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ASN Wikibase Occurrence # 62842
Last updated: 1 January 2021
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Date:01-MAR-1967
Time:c. 0705
Type:Pellarini PL-11 Airtruck
Owner/operator:Barr Brothers Ltd, Auckland
Registration: ZK-CKE
C/n / msn: 002
Fatalities:Fatalities: 1 / Occupants: 1
Other fatalities:0
Aircraft damage: Written off (damaged beyond repair)
Location:Close to Tangihua airstrip, Maungakaramea, Northland -   New Zealand
Phase: Initial climb
Nature:Agricultural
Departure airport:
Destination airport:
Narrative:
Pilot: Richard Druce Tatham . R.I.P.

The PL-11 took off on a sowing flight and, almost immediately after crossing the departure end of the airstrip the pilot began to jettison the fertiliser load, turning at the same time about 30 degrees to the right towards the only area in the vicinity suitable for a forced landing.

Just before reaching this area the plane lightly struck the top of a tree and dived steeply into the ground. The aircraft was wrecked by the ground impact and the engine was separated from the airframe. A small fire broke out at the engine but did not spread to the main body of the wreckage, about 12 feet away.
The pilot was killed in the crash.

On inspecting the cockpit the investigators found that the engine control lever friction nut was loosened, or backed off. This could not have happened in the crash.
All three engine control levers were in the fully forward position. The throttle lever was through the emergency "gate", though this could have been caused by the shock of the crash or the detachment of the engine.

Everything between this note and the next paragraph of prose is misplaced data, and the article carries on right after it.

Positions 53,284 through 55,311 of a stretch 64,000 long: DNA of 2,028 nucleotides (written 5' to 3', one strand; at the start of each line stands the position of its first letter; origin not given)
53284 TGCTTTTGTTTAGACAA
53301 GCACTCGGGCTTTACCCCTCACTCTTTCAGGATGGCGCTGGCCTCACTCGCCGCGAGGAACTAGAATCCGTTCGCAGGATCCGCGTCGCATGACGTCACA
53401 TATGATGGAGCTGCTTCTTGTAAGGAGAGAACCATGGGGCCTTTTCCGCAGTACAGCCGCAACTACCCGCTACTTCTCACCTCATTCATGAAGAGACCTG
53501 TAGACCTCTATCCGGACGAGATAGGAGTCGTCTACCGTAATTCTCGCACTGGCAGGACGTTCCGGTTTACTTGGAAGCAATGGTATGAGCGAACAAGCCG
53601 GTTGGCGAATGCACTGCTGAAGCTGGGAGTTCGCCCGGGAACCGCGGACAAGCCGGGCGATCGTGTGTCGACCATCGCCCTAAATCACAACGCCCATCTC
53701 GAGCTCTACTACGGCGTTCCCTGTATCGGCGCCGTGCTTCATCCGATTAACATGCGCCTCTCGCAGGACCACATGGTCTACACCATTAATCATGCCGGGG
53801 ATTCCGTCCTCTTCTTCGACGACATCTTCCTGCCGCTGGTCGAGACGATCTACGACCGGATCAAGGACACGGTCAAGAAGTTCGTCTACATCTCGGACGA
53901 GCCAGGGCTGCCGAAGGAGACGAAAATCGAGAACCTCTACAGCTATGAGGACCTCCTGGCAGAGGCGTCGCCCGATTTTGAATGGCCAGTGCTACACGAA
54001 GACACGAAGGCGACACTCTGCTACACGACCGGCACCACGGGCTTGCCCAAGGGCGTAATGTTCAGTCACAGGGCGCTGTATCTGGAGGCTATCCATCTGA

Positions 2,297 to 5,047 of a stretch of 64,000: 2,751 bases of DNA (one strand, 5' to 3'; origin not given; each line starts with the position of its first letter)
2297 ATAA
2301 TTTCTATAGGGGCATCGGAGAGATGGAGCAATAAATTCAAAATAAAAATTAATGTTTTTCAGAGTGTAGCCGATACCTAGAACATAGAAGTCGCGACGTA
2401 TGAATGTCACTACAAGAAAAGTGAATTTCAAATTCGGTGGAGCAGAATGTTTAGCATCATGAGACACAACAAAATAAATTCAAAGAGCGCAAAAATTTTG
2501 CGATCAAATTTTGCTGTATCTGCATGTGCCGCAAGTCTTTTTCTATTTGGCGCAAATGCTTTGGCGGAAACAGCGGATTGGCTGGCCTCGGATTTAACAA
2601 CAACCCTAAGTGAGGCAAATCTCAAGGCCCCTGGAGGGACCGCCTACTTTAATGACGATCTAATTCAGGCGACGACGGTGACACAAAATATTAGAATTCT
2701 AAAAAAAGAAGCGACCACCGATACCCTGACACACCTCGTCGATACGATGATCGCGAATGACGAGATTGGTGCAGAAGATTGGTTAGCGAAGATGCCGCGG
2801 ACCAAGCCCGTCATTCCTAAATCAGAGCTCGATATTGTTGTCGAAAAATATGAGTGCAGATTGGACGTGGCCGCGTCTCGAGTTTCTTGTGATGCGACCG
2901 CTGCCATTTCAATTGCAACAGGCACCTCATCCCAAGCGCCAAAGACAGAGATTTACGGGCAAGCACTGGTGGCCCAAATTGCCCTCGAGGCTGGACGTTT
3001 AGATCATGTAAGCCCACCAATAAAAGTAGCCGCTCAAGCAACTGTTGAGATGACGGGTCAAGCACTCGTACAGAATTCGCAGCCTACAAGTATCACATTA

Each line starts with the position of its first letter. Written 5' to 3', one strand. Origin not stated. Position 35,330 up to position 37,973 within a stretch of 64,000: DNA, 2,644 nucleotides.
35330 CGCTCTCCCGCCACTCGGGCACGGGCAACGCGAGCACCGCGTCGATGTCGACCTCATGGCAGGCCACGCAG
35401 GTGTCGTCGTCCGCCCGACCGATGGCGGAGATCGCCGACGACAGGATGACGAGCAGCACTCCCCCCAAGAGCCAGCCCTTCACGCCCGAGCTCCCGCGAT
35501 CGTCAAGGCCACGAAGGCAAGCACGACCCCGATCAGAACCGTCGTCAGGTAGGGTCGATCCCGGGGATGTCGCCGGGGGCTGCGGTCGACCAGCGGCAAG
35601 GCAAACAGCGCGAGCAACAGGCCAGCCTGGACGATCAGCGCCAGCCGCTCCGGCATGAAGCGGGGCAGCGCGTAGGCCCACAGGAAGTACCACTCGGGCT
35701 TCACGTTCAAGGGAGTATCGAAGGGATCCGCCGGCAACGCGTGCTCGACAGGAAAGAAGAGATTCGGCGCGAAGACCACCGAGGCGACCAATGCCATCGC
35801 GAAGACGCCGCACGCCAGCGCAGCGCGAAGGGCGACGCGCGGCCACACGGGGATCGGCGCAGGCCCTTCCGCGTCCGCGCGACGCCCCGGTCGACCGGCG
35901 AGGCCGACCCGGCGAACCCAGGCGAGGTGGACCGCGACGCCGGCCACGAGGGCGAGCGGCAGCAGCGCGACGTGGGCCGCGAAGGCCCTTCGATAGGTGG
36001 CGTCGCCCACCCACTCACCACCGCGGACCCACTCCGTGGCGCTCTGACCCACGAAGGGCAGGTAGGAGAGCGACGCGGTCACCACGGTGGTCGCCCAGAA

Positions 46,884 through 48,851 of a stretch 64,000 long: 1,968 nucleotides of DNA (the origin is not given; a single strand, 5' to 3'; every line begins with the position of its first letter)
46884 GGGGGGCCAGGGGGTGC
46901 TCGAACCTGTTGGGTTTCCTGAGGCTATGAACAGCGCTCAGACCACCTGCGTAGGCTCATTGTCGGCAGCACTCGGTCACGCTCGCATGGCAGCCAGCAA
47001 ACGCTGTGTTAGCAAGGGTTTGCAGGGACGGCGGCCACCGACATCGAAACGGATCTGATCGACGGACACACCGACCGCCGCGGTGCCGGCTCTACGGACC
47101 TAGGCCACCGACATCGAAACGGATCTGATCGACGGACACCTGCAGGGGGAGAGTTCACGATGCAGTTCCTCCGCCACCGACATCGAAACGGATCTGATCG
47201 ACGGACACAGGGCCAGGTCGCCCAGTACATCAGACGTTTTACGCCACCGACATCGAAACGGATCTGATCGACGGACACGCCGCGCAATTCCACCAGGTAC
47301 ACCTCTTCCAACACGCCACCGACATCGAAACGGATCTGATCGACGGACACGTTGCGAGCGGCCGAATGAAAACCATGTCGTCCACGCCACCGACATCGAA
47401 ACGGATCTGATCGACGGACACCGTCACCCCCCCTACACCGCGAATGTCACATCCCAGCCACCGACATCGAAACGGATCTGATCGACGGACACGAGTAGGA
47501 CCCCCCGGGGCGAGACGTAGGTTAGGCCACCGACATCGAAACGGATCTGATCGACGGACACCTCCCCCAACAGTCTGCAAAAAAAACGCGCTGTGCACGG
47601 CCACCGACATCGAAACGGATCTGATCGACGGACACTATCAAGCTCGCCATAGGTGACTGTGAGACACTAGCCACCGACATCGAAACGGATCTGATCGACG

A witness mark on the quadrant showed that the RPM or propeller pitch control lever was in a position at the time of impact that would have produced engine revs of about 1,800 rpm, far less than the usual 2,200 rpm used in take off and climb.
Examination of the quadrant also showed a curve or bow in the slot in which the throttle lever ran. This caused an inherent stiffness in the throttle action which pilots who had flown the aircraft previously said made them keep the friction control nut loosened off, as otherwise the throttle lever was too difficult to move.

The investigation concluded that the RPM control lever moved back towards a coarse pitch position after the aircraft became airborne. This would have the effect of reducing the thrust of the engine.
The investigators believed that this movement of the lever was caused either by vibration or the pressure exerted on the pitch control bellcrank by the propeller governor. This unwanted movement of an engine control lever would normally be prevented by the pilot tightening the friction control prior to take off.


Sources:

Aircraft Accident Report No. 1712.


Revision history:

Date/timeContributorUpdates
22-May-2009 12:58 XLerate Added
24-May-2009 18:03 angels one five Updated
24-May-2009 18:04 angels one five Updated
11-Nov-2009 10:35 angels one five Updated
17-Nov-2009 14:08 angels one five Updated
31-May-2011 19:59 angels one five Updated [Time, Aircraft type, Operator, Location, Phase, Source, Narrative]
10-Oct-2011 12:23 angels one five Updated [Time, Aircraft type, Registration, Cn, Operator, Location, Narrative]
13-Mar-2020 01:38 angels one five Updated [Narrative]

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